Q: What treatment does a child need if a parent suspects flat feet?

A: It depends on the age of the child and the severity of the problem, says Dr. Michael Pliskin, chief of podiatry at North Shore University Hospital in Manhasset.

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All healthy babies are born with flat feet, Pliskin says, so they all initially have the appearance of a flat inside of the foot. That’s why new baby footprints are so full and cute, he says. If, as the baby becomes a preschooler, no arch appears, parents should either point it out to their pediatrician, who may recommend a consultation with a podiatrist, or make an appointment directly with a podiatrist, he says.

A podiatrist might suggest a custom-made orthotics device be placed in the child’s shoes, depending on whether the child is experiencing symptoms such as pain or the beginning of other foot deformities. Or he may just watch the child periodically or suggest physical therapy, Pliskin says.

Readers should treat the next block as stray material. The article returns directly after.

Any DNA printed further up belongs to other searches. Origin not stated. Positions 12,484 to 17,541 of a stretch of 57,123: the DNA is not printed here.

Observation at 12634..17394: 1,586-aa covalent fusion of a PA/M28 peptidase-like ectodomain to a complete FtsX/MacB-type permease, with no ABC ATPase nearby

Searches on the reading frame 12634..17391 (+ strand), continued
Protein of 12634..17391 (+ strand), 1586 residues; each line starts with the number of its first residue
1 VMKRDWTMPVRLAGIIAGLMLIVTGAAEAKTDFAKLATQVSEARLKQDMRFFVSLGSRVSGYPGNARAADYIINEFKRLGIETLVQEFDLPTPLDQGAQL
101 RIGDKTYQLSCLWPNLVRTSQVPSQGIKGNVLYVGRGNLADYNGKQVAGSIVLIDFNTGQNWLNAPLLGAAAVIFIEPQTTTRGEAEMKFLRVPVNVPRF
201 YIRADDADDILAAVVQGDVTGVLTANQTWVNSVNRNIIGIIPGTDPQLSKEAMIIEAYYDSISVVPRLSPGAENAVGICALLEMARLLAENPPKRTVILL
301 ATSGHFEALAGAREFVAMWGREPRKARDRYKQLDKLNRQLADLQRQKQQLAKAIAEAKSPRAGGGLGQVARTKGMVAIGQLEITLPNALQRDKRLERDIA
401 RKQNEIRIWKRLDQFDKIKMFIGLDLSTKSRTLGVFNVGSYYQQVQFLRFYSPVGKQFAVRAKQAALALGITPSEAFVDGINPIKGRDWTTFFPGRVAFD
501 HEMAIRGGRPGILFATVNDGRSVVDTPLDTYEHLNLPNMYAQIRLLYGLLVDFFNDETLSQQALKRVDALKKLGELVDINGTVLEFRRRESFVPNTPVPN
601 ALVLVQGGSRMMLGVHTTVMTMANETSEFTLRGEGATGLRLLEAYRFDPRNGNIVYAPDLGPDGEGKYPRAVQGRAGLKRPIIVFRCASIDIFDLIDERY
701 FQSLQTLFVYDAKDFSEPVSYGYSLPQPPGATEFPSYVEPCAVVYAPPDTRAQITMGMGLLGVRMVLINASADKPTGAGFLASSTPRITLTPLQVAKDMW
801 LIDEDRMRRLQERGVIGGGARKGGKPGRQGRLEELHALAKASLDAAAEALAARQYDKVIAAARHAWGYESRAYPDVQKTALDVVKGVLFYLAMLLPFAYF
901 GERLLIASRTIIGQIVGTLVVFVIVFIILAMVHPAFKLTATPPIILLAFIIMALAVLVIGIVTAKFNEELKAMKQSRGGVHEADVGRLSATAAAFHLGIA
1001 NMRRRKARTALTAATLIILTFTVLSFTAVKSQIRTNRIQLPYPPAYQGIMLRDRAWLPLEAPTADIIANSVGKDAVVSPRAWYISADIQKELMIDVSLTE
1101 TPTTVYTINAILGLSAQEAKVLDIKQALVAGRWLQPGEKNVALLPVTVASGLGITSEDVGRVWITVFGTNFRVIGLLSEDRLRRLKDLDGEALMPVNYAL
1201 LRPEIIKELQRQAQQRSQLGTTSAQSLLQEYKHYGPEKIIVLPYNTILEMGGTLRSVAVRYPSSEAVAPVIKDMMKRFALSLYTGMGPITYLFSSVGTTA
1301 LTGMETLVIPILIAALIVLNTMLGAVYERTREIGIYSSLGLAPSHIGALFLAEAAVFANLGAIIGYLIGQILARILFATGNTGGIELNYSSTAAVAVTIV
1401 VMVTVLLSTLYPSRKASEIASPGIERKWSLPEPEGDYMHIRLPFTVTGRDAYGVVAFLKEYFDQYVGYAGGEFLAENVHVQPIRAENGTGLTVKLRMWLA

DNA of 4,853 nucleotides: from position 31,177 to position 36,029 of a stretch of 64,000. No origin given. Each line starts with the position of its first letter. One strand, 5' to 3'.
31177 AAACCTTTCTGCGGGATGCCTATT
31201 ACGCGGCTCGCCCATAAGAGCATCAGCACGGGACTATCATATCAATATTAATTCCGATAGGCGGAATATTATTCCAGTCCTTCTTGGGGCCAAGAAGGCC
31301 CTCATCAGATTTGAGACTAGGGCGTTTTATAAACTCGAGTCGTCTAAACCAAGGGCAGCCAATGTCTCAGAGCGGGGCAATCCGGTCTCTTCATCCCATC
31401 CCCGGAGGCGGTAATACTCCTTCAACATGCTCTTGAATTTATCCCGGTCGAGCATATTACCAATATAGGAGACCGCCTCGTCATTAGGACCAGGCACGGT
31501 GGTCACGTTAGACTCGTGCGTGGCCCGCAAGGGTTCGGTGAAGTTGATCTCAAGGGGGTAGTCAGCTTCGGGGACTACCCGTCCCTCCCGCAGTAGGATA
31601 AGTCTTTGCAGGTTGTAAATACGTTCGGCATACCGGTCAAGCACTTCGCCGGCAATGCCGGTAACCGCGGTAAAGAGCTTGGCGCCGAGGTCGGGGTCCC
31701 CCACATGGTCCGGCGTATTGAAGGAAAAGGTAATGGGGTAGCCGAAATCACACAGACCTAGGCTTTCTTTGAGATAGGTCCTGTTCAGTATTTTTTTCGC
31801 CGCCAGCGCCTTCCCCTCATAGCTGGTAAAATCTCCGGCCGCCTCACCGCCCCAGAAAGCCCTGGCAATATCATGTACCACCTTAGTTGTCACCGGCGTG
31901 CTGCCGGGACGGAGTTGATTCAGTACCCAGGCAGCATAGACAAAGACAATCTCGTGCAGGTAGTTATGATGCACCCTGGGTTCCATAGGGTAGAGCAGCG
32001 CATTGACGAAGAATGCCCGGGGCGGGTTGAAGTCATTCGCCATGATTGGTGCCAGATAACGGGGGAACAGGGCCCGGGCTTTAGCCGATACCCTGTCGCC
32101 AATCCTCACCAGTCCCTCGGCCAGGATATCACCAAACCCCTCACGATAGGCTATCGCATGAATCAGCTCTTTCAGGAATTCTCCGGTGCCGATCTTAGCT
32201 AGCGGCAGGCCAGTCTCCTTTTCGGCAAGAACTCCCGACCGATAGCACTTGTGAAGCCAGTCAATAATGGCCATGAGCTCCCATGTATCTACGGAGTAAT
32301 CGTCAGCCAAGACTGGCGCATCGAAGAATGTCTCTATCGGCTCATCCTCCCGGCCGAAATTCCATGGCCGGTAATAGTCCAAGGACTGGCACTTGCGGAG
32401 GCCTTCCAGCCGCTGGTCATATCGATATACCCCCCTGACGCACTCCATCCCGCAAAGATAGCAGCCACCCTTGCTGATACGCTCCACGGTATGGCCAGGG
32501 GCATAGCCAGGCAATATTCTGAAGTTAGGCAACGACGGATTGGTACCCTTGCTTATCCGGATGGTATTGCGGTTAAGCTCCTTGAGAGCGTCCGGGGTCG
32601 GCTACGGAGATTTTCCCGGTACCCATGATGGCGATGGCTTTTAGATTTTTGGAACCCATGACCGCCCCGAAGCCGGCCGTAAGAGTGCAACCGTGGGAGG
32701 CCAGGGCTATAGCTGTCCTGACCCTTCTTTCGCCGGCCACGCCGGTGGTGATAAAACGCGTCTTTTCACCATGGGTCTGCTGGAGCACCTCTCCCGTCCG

“I don’t usually recommend orthotics devices until they are about 4 years old,” he says. “That’s when they start doing that heel/toe gait, putting the heel down, passing through the arch and propulsing on the toes.”

Leaving severe flat feet untreated predisposes kids to develop other foot problems, such as bunions, hammer toes or plantar fasciitis, he says. “Kids definitely get bunions. I’ve done surgery on patients who are 11 years old,” Pliskin says.

Pliskin finds custom-made, fitted orthotics devices more effective than generic ones purchased over the counter, though the custom-made devices can be expensive and aren’t always covered by insurance. “By putting an orthotics device in, it doesn’t create an arch again, but it slows down the flattening and other deforming forces,” he says.